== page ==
"6. The obligation imposed by Section 16 is upon the Court not to grant specific performance to a plaintiff who has not met the requirements of clauses (a),(b) and (c) thereof. A court may not, therefore, grant to a plaintiff who has failed to aver and to prove that he has performed or has always been ready and willing to perform his part of the agreement the specific performance whereof he seeks. There is, therefore, no question of the plea being available to one defendant and not to another. It is open to any defendant to contend and establish that the mandatory requirement of Section 16(c) has not been complied with and it is for the Court to determine whether it has or has not been complied with and, depending upon its conclusion, decree or decline to decree the suit. We are of the view that the decision in Jugraj Singh Case is erroneous."

16. In the facts of the M.M.S. Investments case, after the Trial Court decreed the suit, the property was conveyed to the plaintiff. It is only thereafter that the appellants in that case purchased the property. In the facts of the present case, the Defendants 2 and 3 purchased the property even before the suit for specific performance was filed. In the present case there is no conveyance in favour of the plaintiff after which the 10 Defendants 2 and 3 purchased the property. The ratio of M.M.S. Investments would therefore be of no assistance to the appellant herein. On the other hand, the three Judge Bench decision in Ram Awadh would apply on all fours.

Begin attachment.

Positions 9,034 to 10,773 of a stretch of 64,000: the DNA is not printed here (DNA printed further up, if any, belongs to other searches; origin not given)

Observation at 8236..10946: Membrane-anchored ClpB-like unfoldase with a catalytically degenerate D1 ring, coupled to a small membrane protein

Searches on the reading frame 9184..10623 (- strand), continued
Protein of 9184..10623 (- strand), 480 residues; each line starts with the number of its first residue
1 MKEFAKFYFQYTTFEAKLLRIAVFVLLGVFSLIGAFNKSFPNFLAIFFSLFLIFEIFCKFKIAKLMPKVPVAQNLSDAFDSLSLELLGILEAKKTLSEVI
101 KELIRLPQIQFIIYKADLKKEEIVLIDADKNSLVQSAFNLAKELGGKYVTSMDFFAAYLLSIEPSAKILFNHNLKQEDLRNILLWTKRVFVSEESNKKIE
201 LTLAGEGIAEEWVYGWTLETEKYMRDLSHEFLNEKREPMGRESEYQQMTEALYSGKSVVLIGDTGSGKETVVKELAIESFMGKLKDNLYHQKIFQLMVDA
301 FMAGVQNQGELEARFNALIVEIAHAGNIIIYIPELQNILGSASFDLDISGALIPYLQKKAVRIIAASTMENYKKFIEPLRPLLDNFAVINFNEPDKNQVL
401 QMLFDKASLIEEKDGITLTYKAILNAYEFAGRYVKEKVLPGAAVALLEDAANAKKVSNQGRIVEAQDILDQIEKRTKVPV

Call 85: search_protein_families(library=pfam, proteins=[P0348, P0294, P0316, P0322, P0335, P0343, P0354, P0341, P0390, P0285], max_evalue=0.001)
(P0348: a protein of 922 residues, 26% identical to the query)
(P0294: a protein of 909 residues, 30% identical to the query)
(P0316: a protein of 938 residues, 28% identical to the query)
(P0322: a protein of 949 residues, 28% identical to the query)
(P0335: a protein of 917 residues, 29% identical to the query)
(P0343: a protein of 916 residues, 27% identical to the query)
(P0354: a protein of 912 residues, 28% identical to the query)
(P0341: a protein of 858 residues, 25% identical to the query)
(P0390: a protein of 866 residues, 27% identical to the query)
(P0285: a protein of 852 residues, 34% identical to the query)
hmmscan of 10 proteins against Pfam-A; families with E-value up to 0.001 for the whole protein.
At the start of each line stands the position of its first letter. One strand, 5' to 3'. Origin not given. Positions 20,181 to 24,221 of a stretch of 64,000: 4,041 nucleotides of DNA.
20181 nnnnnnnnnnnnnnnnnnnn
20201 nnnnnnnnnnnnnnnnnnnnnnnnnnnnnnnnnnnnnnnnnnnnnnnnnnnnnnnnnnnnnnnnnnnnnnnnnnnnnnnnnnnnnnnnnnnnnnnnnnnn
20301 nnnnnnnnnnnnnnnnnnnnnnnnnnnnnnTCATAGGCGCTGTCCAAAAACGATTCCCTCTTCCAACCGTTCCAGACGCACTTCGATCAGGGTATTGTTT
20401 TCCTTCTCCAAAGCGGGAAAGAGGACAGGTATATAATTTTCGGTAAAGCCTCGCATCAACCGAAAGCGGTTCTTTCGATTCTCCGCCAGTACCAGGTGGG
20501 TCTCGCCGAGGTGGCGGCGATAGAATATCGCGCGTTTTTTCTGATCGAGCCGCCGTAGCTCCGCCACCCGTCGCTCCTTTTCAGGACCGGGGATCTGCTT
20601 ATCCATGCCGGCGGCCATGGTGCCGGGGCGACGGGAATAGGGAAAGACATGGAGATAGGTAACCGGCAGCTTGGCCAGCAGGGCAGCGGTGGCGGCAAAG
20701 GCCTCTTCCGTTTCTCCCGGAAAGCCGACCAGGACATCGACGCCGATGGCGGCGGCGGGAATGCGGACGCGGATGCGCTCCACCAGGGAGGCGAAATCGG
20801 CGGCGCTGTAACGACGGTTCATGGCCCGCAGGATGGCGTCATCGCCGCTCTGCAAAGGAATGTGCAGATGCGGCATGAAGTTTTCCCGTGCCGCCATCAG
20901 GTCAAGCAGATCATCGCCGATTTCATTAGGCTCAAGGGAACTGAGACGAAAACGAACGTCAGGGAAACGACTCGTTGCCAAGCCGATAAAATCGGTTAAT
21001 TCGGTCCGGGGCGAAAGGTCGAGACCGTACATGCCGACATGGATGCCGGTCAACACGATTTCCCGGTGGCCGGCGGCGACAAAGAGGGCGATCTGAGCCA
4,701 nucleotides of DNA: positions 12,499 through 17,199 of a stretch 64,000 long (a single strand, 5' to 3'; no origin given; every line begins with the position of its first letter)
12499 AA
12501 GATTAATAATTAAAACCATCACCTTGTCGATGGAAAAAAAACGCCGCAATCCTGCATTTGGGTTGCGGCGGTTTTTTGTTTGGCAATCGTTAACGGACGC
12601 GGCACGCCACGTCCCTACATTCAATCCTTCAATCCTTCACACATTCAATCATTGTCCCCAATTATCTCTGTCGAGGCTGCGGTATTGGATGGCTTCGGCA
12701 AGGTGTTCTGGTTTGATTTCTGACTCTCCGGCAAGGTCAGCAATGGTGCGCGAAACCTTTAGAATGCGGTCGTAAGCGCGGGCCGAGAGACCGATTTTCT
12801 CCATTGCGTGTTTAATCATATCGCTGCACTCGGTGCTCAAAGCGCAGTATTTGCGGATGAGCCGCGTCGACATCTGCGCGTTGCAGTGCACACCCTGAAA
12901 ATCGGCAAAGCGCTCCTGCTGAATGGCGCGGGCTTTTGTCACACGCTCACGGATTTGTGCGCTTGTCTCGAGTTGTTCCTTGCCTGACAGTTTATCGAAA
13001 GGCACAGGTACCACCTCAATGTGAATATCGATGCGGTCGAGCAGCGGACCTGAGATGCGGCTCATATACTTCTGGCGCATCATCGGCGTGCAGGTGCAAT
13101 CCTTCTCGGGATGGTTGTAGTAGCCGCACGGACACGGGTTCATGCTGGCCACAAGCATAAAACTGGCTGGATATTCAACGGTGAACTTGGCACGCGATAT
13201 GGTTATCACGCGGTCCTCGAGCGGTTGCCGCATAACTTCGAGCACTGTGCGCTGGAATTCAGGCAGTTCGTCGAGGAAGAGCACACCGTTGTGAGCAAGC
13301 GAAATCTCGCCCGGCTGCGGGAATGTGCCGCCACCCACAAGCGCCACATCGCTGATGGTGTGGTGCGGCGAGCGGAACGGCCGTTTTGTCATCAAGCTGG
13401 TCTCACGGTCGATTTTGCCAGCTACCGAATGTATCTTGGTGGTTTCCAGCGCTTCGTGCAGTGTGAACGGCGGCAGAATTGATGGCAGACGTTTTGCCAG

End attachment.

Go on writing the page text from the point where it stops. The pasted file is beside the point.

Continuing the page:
17. It must also be noted that though aware of two conveyances of the same property, the plaintiff did not ask for their cancellation. This again, would stand in the way of a decree of specific performance for unless the sale made by Defendant No. 1 to Defendant No.2, and thereafter by Defendant No.2 to Defendant No.3 are set aside, no decree for specific performance could possibly follow. While Mr. Rao may be right in stating that mere delay without more would not dis-entitle his client to the relief of specific performance, for the reasons stated above, we find that this is not such a case.

The High Court was clearly right in finding that the bar of Section 16(c) was squarely attracted on the facts of the present case, and that therefore, the fact that Defendant Nos. 2 and 3 may not be bona fide purchasers would not come in the way of stating that such suit must be dismissed at the threshold because of lack of readiness and willingness, which is a basic condition for the grant of specific performance.

18. The appeal accordingly, stands dismissed.

..........................J. (ROHINTON FALI NARIMAN)

..........................J. (SANJAY KISHAN KAUL)

New Delhi;

August 10, 2017.